In Lucy, Scarlett Johansson drops down a rabbit hole of silly pseudo-science as innocent bystanders die left and right, unmourned by her or the men pursuing her. This being a Luc Besson movie, there are – of course – also French policemen and there is a car chase. Thankfully, the whole production doesn’t take long to come to a somewhat rambling conclusion, so you’ll still be bemused rather than bored by the time the credits role.
Things start out fairly grounded as the titular Lucy is roped into delivering a mysterious package to a Korean mob boss. This leads to her being exposed to a new drug that – when taken in large enough quantity – allows someone to use 100% of the brain, rather than the 10% people supposedly use now. This is one of those scientific urban legends that has already been discredited, but the movie did not get the memo. Morgan Freeman plays a scientist who is also living by the 10% rule. His authoritative voice intoning about evolutionary biology during a lecture is almost enough to make you buy whatever he is selling. Still, even with his gravitas, believability buckles when he starts theorizing about the abilities someone would gain if he or she had more brain power.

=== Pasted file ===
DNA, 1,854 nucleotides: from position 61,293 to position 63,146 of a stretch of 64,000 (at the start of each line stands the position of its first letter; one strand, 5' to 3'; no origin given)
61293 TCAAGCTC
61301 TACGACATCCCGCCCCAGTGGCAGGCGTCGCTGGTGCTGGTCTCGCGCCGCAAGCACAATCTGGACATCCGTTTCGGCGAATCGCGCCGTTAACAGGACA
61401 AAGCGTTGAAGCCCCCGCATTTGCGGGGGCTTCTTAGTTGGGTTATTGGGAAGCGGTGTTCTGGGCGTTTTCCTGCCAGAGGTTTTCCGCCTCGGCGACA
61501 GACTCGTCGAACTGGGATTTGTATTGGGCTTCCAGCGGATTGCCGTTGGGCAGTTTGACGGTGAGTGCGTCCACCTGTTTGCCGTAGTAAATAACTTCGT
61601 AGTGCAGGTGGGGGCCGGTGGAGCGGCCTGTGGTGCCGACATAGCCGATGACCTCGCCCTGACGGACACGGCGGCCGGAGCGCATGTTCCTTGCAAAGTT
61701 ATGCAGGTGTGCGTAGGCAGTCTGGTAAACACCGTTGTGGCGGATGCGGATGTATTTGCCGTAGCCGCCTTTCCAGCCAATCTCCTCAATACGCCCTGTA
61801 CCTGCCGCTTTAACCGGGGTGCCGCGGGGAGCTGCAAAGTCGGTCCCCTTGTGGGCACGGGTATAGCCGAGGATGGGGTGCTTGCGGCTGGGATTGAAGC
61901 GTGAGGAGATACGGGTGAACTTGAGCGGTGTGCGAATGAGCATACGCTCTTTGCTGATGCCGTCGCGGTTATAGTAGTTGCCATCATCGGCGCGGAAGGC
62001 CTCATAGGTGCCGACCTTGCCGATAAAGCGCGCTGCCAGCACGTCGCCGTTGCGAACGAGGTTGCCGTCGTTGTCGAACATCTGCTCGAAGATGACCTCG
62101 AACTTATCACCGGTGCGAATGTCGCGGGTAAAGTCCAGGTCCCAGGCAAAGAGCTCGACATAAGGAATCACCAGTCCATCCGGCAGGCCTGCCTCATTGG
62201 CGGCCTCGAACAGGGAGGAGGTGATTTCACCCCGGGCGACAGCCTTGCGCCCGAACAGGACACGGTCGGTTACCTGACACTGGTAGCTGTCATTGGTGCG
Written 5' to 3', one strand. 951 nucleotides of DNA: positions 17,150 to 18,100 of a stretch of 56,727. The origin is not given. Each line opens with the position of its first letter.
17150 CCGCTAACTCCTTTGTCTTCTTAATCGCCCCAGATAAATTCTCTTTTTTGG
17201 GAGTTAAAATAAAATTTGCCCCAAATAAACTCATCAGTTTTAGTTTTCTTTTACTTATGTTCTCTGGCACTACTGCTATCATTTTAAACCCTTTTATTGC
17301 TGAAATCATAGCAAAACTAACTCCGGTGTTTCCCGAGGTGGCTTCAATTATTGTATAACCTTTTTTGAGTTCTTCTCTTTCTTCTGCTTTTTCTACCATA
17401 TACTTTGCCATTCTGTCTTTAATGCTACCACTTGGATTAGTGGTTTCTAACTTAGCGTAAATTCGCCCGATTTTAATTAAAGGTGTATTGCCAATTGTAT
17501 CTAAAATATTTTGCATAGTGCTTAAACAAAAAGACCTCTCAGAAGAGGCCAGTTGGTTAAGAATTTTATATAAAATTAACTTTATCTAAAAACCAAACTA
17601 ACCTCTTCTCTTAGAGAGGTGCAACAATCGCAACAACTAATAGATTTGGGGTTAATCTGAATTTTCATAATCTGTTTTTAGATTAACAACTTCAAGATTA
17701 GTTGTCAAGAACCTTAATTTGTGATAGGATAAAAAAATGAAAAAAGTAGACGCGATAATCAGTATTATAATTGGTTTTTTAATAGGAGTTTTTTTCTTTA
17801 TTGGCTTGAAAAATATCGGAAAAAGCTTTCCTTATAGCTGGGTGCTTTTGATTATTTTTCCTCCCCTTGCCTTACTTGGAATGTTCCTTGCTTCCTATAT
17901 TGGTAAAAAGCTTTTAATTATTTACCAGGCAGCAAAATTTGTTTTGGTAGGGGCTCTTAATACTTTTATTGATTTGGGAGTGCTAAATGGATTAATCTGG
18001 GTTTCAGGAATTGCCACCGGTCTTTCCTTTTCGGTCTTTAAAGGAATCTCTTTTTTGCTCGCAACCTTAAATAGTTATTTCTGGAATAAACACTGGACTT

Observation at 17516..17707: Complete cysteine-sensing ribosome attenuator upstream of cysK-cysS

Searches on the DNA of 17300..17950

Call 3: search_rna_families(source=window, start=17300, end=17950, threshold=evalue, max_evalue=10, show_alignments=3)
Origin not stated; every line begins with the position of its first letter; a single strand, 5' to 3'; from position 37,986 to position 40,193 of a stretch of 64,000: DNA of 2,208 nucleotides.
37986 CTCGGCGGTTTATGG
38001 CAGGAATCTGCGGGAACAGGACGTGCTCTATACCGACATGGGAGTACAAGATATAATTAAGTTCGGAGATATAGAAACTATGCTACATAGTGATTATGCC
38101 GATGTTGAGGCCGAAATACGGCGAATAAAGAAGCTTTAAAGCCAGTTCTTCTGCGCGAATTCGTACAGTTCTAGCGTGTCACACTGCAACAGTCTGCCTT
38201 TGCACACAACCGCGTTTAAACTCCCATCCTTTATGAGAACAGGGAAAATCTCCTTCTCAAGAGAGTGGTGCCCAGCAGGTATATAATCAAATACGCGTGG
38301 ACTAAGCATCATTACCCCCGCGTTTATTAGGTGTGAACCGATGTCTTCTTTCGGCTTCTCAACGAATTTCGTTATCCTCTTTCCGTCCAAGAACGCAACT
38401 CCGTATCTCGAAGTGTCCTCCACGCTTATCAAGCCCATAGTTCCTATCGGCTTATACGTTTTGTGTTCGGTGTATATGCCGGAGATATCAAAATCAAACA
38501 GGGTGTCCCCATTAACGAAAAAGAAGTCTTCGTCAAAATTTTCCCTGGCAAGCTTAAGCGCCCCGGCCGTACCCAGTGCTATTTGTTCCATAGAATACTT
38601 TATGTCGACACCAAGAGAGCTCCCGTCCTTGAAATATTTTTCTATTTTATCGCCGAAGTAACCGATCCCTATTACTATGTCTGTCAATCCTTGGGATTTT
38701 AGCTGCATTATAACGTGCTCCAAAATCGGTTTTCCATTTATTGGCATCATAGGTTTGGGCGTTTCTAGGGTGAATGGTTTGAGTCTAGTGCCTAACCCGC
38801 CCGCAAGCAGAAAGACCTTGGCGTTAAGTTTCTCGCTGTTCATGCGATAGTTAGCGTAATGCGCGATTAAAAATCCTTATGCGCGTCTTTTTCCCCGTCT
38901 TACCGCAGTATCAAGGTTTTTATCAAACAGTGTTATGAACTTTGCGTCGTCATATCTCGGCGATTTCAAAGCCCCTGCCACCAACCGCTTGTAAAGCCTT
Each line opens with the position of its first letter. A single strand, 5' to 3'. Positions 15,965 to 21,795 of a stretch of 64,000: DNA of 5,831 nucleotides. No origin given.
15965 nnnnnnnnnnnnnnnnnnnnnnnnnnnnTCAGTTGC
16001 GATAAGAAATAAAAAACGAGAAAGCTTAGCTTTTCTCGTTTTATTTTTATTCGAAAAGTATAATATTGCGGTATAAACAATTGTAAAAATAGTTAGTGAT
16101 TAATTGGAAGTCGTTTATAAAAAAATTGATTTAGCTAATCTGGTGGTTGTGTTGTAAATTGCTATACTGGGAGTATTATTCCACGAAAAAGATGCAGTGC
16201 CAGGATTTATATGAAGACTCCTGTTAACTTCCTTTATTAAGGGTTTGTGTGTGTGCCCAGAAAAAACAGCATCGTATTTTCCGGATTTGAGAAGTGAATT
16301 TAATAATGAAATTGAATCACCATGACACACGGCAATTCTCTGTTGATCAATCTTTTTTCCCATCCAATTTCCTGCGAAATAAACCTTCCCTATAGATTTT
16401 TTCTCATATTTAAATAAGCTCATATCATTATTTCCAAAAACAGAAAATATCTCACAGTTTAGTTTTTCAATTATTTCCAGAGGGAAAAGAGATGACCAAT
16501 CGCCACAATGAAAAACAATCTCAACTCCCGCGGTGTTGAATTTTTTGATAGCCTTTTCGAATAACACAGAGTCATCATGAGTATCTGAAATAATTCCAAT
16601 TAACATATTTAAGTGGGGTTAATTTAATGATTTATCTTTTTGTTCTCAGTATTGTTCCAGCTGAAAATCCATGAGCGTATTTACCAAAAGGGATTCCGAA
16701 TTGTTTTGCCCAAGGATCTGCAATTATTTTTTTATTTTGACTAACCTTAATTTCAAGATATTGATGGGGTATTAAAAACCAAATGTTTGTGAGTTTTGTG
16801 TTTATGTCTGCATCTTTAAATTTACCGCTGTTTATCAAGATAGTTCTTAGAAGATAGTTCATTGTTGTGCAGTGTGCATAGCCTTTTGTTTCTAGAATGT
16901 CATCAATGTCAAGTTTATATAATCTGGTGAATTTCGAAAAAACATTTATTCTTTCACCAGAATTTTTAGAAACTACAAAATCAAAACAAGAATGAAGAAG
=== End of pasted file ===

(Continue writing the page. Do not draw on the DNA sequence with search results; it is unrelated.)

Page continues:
What actually happens to someone on their way to 100% in the movie’s reality is even more batty, however. I won’t spoil anything, but one of the things that unfortunately occurs is that Lucy quickly becomes unrelatable and unsympathetic. Empathy seems to be one of the first things she loses. She doesn’t abandon her instinct for showboating however, not always going about things in the most focused or efficient way. The final destination seems to have some philosophical aspects to it, but as these are surrounded by ropey logic and perfunctory dialogue, they don’t really get a chance to sink in.
I enjoyed the movie somewhat, but don’t think it will stick with me for long. I am not sure if that is because I was not using my brain enough while I watched it, or if I was using it too much.